How to Freeze Vegetables
Of course, you can buy frozen vegetables at the grocery stores but these days, it’s hit or miss. If you’ve stocked up on fresh vegetables at the store, here’s how to freeze them.
Bell peppers and onions – chop or slice and freeze in baggies. You may want to double bag the onions so they don’t smell up your freezer.
Cooked Mashed Potatoes can go into the freezer. Simply portion into a freezer bag, or freeze individual portions by using an ice cream scooper and freeze on a wax paper covered cookie sheet until solid. Then transfer to a freezer bag.
There are a million vegetables and they each have their own ways of prepping for the freezer. To see how to freeze a whole lotta veggies, check out this post here for everything you need.
How to Freeze Grains and Nuts
I love freezing cooked grains ahead of time.
Cooked rice and quinoa can be cooled and portioned into cup size servings. You can even make rice in the slow cooker!
Nuts and nut flours have a high fat content they can easily go rancid. Freezing is a great solution for nuts like walnuts, pecans, etc.
Also if you use almond flour, you may want to store it in the freezer for an extended shelf life.
Hemp seeds and chia seeds can shelter in place in the freezer. I keep mine in glass mason jars.
How to Freeze Sauces, Stocks and Soups
You can freeze these items in silicone muffin tins or ice cube trays.
- tomato products like tomato sauce, spaghetti sauce and pizza sauce.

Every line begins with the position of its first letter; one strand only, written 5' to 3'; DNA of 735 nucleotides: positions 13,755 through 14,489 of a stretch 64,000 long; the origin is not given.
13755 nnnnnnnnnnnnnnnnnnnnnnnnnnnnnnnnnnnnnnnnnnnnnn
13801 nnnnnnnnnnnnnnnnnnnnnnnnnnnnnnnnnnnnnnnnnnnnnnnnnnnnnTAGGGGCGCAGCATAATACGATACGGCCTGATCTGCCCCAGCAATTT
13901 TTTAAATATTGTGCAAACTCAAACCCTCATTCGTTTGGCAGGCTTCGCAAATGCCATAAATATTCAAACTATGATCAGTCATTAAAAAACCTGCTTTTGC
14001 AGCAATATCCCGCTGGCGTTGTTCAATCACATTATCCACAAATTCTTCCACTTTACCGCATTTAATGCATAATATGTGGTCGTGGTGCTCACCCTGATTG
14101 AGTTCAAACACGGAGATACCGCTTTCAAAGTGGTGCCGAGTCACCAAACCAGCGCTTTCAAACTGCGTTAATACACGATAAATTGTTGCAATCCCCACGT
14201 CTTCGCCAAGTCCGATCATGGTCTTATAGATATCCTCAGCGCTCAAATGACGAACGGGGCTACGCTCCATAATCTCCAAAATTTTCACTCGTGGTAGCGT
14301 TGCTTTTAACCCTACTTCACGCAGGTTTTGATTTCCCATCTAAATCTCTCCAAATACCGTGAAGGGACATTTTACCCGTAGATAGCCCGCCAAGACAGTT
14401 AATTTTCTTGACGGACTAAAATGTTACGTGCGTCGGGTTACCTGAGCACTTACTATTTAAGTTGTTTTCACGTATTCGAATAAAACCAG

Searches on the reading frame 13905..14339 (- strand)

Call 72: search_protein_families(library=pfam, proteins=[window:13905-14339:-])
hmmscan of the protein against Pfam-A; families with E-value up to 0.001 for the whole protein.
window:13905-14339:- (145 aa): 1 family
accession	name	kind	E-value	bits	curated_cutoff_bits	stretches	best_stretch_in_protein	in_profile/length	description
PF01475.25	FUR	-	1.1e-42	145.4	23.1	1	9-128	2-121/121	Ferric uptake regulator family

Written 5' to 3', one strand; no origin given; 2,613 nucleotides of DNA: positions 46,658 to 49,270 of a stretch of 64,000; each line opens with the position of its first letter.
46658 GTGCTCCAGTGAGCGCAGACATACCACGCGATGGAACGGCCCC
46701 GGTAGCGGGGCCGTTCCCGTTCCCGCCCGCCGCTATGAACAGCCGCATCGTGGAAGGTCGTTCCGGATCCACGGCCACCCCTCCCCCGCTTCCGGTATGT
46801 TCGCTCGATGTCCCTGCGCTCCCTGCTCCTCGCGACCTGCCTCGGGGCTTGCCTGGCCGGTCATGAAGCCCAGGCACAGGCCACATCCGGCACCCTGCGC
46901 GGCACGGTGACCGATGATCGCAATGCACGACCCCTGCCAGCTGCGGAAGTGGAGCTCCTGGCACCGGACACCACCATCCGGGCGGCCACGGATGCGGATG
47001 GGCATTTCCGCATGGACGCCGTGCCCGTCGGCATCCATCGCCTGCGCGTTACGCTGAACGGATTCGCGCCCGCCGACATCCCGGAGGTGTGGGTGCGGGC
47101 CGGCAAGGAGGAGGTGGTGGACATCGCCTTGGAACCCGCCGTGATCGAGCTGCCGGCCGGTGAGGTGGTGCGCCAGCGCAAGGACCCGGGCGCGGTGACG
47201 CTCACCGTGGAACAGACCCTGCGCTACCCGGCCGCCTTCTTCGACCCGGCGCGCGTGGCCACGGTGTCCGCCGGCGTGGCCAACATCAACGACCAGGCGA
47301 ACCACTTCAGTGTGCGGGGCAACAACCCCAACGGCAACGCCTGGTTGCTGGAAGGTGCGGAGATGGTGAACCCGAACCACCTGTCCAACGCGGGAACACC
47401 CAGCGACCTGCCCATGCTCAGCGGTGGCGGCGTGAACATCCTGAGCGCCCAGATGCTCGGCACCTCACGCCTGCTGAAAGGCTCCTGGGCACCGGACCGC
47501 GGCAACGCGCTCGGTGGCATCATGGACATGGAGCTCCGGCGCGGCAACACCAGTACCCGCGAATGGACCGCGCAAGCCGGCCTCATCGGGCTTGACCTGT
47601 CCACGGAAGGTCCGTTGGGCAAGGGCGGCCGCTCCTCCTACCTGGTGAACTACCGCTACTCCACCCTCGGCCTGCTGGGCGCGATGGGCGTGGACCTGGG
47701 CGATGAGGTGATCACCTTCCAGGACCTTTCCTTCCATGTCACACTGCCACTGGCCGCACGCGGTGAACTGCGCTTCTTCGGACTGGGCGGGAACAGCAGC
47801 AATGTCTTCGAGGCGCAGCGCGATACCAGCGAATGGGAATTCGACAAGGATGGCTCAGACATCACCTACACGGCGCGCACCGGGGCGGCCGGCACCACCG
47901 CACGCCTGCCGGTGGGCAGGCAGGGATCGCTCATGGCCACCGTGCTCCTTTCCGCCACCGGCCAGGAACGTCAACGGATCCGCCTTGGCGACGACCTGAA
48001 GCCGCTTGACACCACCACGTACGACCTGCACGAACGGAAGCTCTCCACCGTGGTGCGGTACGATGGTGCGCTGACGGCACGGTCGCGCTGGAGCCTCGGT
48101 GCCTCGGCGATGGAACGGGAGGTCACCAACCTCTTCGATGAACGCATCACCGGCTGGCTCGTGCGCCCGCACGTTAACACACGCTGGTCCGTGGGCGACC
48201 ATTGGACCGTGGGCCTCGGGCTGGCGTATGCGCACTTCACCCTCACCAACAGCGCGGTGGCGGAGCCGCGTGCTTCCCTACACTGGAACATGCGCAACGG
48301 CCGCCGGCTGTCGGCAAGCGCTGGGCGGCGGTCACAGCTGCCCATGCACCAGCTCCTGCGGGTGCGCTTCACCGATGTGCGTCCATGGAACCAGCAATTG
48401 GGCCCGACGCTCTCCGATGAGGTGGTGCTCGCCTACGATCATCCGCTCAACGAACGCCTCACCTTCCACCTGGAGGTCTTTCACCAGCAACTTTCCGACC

- pesto sauce
- lemon and lime juice
- lemon and lime zests frozen in water
- sauce, leftover tomato pasta ice cube trays or scoop by tablespoons until frozen
- leftover wine (is there such a thing?)
- herbs frozen in water
Broths and stocks can be frozen in two or four cup portions, as can cooked soups.
You can freeze soup portions in silicone muffin tins and place into a gallon sized freezer bag when solid. I like to freeze my cooked soup right inside a mason jar for easy thawing.
How to Freeze Breakfast and Lunch Sandwiches
Ready for more foods you can freeze? You’ll be glad for these when we head back to school and start packing lunches again!
Individual sandwiches can be frozen in sandwich bags or in an air tight container.
Egg McMuffin Sandwiches are a great way to freeze your English muffin, cheese, meat and egg all in one!
Uncrustable Style Peanut Butter & Jelly. Our kids like these from the freezer case at the store, but you can make sandwiches by the loaf and it will cost you a fraction of the cost.
Lately, I’ve been making these, flash freezing them on a wax paper covered cookie sheet and putting them right back into the bread bag to freeze. Why, you ask? Because we can knock these out in a matter of days, so why use baggies?
Lunch Meat Sandwiches – Don’t use ingredient like lettuce or tomato, but the basic meat, cheese, mayo or mustard combo will freeze just fine.
Quesadillas – cook, cool and freeze. Flour or corn tortillas can go into the freezer, too.
How to Freeze Meats
Again, this is a great way to take advantage of sales! Chicken, bacon, and ground meats can be purchased in bulk and frozen for later.
Family packs are a great way to stretch your dollars, too!
For chicken, I like to freeze the chicken into one or two pound portions. I’ve found that for regular chicken breasts, usually two pieces equals about a pound and a half.
Place them right into a freezer bag and you’re set.
Raw Bacon can go into the freezer right in the package.
Cooked bacon can be frozen, too! Make a batch of oven baked bacon ahead of time and freeze individual slices for recipes that call for a few slices of bacon.
Hot dogs, chicken sausages and even lunch meat can be frozen right in their packages.
Cooked rotisserie style chicken. I make a whole chicken and use the meat in a million ways. Sometimes I make a whole chicken and then freeze the cooked meat in quart sized freezer bags for casseroles, sandwich fillings and the like.
You can find lots of recipes using cooked chicken here.